Stimulated emission dynamics in InGaN-based multiple quantum wells (MQWs) is analyzed. The lasing threshold
measurements of the In<sub>0.09</sub>Ga<sub>0.91</sub>N/In<sub>0.02</sub>Ga<sub>0.98</sub>N MQWs revealed non-monotonous threshold dependence on the growth
temperature of the active MQW region. The optimal growth temperature range with the lowest stimulated emission
threshold (100 kW/cm<sup>2</sup>) in the active region was found to be 780 - 800°C. The influence of indium nano-clusters on
stimulated emission threshold is discussed. Optical gain in InGaN MQWs was measured using variable excitation stripe
length technique. The optical gain dependence on excitation stripe length and excitation power density was studied. The
onset of the gain saturation was observed on the high energy side of the stimulated emission peak. The onset exhibited
red-shift with increasing stripe length due to reduced electron-hole density caused by high optical transition rate.
Increase of excitation power density resulted in the strong blue-shift of the optical gain spectra. The maximal optical gain
coefficient values of 200 cm<sup>-1</sup> and 300 cm<sup>-1</sup> were obtained for the samples with the lowest and the highest stimulated
emission thresholds, respectively. The calculated optical confinement factor (3.4 %) for the samples yielded the net gain
coefficient of about 5900 cm<sup>-1</sup> and 8800 cm<sup>-1</sup>, respectively
On the basis of investigation of photoluminescence (PL) dynamics of highly excited structures with different In content
under strong excitation by short laser pulses and comparison with model calculations we analyze emission mechanisms
in these In-containing systems. The obtained PL spectra in various In-containing samples exhibit stimulated emission
line on the short-wavelength side of the spontaneous PL band. We suggest theoretical model for optical transitions in
InGaN compounds with strong compositional fluctuations leading to two distinct types of the regions, one of which is
In-rich islands. We assume that optical band-gap within those two regions is randomly fluctuating with Gaussian
distribution. Calculated PL spectra as a function of excitation and time are in fair agreement with experimental results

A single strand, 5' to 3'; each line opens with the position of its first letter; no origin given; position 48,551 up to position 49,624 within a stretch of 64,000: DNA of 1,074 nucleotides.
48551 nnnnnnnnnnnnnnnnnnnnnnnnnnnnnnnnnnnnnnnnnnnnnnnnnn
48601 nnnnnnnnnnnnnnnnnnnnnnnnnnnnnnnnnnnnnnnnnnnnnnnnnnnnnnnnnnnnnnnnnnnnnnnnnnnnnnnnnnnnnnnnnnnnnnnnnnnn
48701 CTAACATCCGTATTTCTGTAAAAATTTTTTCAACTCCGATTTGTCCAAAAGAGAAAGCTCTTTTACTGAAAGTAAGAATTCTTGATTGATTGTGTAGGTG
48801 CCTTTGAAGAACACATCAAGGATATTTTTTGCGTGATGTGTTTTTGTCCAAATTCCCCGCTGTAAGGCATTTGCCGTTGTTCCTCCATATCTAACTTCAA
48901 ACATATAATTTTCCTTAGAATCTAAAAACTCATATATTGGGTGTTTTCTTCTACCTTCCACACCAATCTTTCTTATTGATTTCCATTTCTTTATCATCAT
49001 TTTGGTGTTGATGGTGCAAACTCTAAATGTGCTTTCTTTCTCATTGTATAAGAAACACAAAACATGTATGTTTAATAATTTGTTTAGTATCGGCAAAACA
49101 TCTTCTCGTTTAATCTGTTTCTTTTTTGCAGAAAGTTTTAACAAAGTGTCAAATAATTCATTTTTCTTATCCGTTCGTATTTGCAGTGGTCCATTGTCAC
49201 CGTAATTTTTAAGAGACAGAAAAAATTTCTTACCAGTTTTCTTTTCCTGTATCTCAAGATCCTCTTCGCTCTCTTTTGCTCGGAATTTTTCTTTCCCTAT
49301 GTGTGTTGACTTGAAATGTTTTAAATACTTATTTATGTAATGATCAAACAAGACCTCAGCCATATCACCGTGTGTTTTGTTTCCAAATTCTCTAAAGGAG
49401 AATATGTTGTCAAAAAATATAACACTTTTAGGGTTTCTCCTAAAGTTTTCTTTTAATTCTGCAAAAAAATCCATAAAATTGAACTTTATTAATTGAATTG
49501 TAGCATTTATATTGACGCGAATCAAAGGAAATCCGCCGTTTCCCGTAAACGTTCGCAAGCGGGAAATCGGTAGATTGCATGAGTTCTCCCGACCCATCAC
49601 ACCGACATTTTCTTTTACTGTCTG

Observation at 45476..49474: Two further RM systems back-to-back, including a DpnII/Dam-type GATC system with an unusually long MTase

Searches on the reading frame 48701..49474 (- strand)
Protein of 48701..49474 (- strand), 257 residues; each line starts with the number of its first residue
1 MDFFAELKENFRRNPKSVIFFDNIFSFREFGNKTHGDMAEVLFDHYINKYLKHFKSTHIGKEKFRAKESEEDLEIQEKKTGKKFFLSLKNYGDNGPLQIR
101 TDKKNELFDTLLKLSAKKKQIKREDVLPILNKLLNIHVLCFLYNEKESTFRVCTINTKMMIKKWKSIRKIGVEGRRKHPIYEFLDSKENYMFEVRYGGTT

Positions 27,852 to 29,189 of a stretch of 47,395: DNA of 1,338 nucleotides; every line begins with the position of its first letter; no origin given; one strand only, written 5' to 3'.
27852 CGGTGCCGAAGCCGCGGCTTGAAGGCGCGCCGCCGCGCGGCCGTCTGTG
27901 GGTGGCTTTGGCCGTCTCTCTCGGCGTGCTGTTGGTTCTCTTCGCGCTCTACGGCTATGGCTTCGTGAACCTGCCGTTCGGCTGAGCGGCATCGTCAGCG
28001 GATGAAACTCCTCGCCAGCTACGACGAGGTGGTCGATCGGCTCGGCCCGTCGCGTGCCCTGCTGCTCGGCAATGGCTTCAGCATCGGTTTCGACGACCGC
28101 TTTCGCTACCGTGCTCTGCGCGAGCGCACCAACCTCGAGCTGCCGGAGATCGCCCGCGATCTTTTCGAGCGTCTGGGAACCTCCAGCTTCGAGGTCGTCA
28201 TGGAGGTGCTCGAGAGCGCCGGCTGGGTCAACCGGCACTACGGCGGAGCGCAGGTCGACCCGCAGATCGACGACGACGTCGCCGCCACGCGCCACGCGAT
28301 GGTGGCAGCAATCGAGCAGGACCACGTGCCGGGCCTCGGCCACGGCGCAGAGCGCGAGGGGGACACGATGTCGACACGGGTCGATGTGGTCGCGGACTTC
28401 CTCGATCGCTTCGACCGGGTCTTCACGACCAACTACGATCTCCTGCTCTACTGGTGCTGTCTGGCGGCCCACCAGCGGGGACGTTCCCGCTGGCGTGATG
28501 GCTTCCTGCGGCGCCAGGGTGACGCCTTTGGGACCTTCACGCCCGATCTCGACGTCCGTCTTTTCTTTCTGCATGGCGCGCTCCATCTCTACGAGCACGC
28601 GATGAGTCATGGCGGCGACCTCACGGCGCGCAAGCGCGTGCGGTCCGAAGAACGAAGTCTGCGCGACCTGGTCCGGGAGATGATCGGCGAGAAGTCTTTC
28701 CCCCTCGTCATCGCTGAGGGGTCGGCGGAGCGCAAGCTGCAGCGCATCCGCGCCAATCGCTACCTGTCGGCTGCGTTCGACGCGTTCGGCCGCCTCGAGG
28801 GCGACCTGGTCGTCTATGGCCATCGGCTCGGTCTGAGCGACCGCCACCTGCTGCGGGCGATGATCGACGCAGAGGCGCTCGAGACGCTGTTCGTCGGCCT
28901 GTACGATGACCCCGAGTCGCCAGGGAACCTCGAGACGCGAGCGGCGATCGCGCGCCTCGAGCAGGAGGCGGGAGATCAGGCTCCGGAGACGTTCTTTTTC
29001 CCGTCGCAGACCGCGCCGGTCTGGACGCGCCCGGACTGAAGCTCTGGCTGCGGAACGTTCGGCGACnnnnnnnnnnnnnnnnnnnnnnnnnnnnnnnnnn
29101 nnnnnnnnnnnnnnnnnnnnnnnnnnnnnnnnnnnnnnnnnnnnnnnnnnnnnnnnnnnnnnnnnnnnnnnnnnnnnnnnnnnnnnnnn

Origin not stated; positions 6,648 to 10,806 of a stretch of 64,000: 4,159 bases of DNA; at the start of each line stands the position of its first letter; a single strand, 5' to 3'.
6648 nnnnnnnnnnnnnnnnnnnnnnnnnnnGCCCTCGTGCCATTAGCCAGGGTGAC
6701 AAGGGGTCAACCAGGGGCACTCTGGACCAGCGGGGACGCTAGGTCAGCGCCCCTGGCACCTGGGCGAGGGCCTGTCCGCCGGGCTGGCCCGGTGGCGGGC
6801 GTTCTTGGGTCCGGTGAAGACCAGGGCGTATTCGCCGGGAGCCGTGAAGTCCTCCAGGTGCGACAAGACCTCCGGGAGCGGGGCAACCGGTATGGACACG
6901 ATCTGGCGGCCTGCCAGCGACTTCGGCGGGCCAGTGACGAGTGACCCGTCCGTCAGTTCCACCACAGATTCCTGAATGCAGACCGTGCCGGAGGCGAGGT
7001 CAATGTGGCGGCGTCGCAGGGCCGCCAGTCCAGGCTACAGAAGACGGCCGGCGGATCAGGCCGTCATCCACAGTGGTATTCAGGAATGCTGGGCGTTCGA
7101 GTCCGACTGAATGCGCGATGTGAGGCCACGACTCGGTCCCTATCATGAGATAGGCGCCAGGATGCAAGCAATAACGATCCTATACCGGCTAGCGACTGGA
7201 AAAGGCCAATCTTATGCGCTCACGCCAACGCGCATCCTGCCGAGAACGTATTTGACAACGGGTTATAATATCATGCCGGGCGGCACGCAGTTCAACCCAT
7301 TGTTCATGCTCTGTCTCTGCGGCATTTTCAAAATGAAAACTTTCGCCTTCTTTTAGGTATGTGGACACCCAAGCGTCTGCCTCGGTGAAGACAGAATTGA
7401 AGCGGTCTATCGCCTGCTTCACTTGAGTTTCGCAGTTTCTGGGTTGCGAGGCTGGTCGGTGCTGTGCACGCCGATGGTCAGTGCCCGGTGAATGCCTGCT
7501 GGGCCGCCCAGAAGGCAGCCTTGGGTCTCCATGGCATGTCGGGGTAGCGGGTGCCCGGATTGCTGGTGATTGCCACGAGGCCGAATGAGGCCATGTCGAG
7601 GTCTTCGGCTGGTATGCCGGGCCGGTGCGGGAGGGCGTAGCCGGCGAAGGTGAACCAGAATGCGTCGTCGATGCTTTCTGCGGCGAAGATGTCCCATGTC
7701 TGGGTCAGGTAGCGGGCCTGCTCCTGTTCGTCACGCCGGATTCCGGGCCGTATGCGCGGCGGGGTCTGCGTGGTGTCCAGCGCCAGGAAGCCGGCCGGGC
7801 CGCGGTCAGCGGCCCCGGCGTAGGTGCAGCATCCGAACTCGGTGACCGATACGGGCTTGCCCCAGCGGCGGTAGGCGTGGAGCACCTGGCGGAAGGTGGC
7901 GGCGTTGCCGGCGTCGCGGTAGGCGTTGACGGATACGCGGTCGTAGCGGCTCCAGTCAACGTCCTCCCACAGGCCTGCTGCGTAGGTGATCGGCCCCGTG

demonstrating all the observed peculiarities of luminescence dynamics obtained experimentally.
A set of UV light-emitting diodes (LEDs) with the peak wavelengths ranging from 255 nm to 375 nm was applied for
the investigation of spectral and decay-time fluorescence signatures in dry <i>B. globigii </i>spores and common airborne
interferants (albuminous, epithelium, and cellulosous materials as well as aromatic hydrocarbons). The fluorescence
decay signature was represented by a phase shift of the sinusoidal fluorescence waveform in respect of excitation
provided by high-frequency modulated LEDs. The obtained data matrix was used for the optimization a bioparticle
fluorescence sensor with a minimized number of excitation sources and detection channels and maximized
discrimination ability of bioparticles against common interferants. Based on the optimization, a new concept for a UV
LED based "detect-to-warn" bioparticle fluorescence sensor is proposed. The sensor contains a single deep-UV LED
emitting at 280 nm that is harmonically modulated at a high frequency (of about 70 MHz) and a dual-channel
fluorescence detector with the spectral windows peaked at 320 nm and 450 nm. The output parameters of the sensor are
the ratio of the fluorescence intensity in the two windows and the phase shift of the fluorescence waveform in the
320-nm detection channel in respect of the excitation one. Such a sensing scheme has a smaller number of optical
components and a potentially higher discrimination ability of bioparticles against common interferants in comparison